January 20, 2008

THEM (2006) - French horror filmed in Romania

(2006, France, aka 'ILS')

On region 3 PAL DVD from Thailand (PMEG)

There haven't been many French horror films until recently. This is one of the 'new wave' of hard-hitting and effective genre movies from France, like Switchblade Romance (aka Haute Tension), The Ordeal (Calvaire) and even Brotherhood of the Wolf. It’s received quite a decent release worldwide, considering it’s a low-budget movie shot on video, and has been reviewed extensively, but I'd like to add the following...

A French couple have settled down in a large remote house on the outskirts of Bucharest, while teaching French in a Romanian high school. Little do they know, there's been a mysterious murder nearby, and at night it’s their turn to be victimised, frightened, then hunted…

The opening scene, of a car breaking down on a forest road, builds nicely to a somewhat cliched climax. The story then starts properly with Clementine (played by Olivia Bonamy, the star of offbeat comedy horror Bloody Mallory) returning home from work. After she goes to bed with her boyfriend, Lucas, the trouble begins. The movie builds atmosphere and panic pretty effectively from this early point in the film, all the way to the climax in a sustained barrage of suspense.

While the menace at first appears to be invisible and supernatural, as it's slowly revealed, the film takes on a different complexion, as much social comment as horror.

Purporting to be inspired by real events, this is most probably a ruse, overused by so many horror films that I now assume that they’re all lying. I can only trace the vaguest of links between the events described here and any actual ones. The viewer is therefore being needlessly encouraged to fear the same easy targets in society that the trashier newspapers also favour. Like any movie, the horror genre can be subversive or establishment – Them is definitely the latter.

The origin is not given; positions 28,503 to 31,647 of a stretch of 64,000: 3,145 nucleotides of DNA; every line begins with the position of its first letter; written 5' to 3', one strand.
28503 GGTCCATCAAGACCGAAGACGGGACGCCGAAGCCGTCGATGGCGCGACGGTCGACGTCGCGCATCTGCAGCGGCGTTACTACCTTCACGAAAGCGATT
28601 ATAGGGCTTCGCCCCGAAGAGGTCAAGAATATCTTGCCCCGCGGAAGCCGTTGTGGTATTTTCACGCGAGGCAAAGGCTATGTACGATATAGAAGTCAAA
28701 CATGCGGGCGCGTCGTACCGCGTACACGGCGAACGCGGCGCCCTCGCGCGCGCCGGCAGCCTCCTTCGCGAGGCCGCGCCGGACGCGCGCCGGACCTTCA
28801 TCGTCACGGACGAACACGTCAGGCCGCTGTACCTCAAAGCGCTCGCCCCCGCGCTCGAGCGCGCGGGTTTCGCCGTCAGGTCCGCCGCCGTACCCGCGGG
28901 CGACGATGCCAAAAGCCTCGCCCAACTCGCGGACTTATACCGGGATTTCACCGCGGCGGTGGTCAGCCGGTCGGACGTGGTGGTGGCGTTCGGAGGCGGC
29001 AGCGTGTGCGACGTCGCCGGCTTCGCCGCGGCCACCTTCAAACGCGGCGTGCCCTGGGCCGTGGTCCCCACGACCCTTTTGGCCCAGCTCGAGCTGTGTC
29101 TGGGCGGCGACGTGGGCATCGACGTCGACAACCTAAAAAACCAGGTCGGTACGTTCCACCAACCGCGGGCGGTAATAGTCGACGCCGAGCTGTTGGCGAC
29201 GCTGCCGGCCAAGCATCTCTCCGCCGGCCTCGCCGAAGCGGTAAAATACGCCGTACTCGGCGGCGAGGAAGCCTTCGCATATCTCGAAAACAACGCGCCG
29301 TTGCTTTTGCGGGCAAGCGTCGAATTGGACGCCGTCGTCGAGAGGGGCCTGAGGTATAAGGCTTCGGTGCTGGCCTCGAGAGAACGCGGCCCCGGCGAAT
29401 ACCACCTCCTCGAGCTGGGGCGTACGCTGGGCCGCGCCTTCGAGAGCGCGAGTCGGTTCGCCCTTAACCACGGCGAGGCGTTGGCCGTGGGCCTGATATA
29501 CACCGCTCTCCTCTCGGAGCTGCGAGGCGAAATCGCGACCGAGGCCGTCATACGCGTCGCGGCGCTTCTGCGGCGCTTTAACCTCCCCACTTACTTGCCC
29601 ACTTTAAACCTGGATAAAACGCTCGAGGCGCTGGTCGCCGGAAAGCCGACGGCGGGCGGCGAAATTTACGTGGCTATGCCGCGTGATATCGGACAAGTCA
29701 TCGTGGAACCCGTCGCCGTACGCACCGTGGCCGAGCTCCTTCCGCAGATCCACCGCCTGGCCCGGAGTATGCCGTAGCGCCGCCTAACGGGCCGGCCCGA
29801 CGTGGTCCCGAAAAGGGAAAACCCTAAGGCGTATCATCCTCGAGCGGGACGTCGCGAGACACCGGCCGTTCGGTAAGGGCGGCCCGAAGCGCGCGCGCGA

While Hostel also chose to portray an actual village (this time in Slovakia) as a well-orchestrated killing machine, Them portrays Romania in a way completely at odds with the true horrors that the country has endured. All while getting a cheaper deal for shooting in Eastern Europe – very cheeky. Nowhere in Europe seems safe now, as even rural Ireland came off far worse in Shrooms, than the deep south did in John Boorman's infamous Deliverance (1972).

Any country is fair game for a horror movie location, but if Them is the only film you see that's been set in Romania, then that could easily shade your opinion of it. It's a very different matter for someone to make a horror film set in their own country. Similarly, this could easily have been shot in Romania while pretending to be in France.

But it’s an expertly made film. Indeed, the directors David Moreau and Xavier Palud have already been whisked to Hollywood to remake the Pang brothers’ classic The Eye. As an experience, I enjoyed Them to the last drop. But like many movies with twisted endings, it’s probably not one that can be enjoyed twice.

I bought this on DVD in Thailand early last year. It suffers from muddy compression in the shadows and a fairly soft picture, but has good English subs. It’s presented in 16:9, whereas elsewhere the film is detailed as being 2.35 widescreen (presumably looking more like the screengrab above). The Thai disc is completely no frills.

Them is also available on region 2 DVD in the UK, and will be released region 1 in the US in February.

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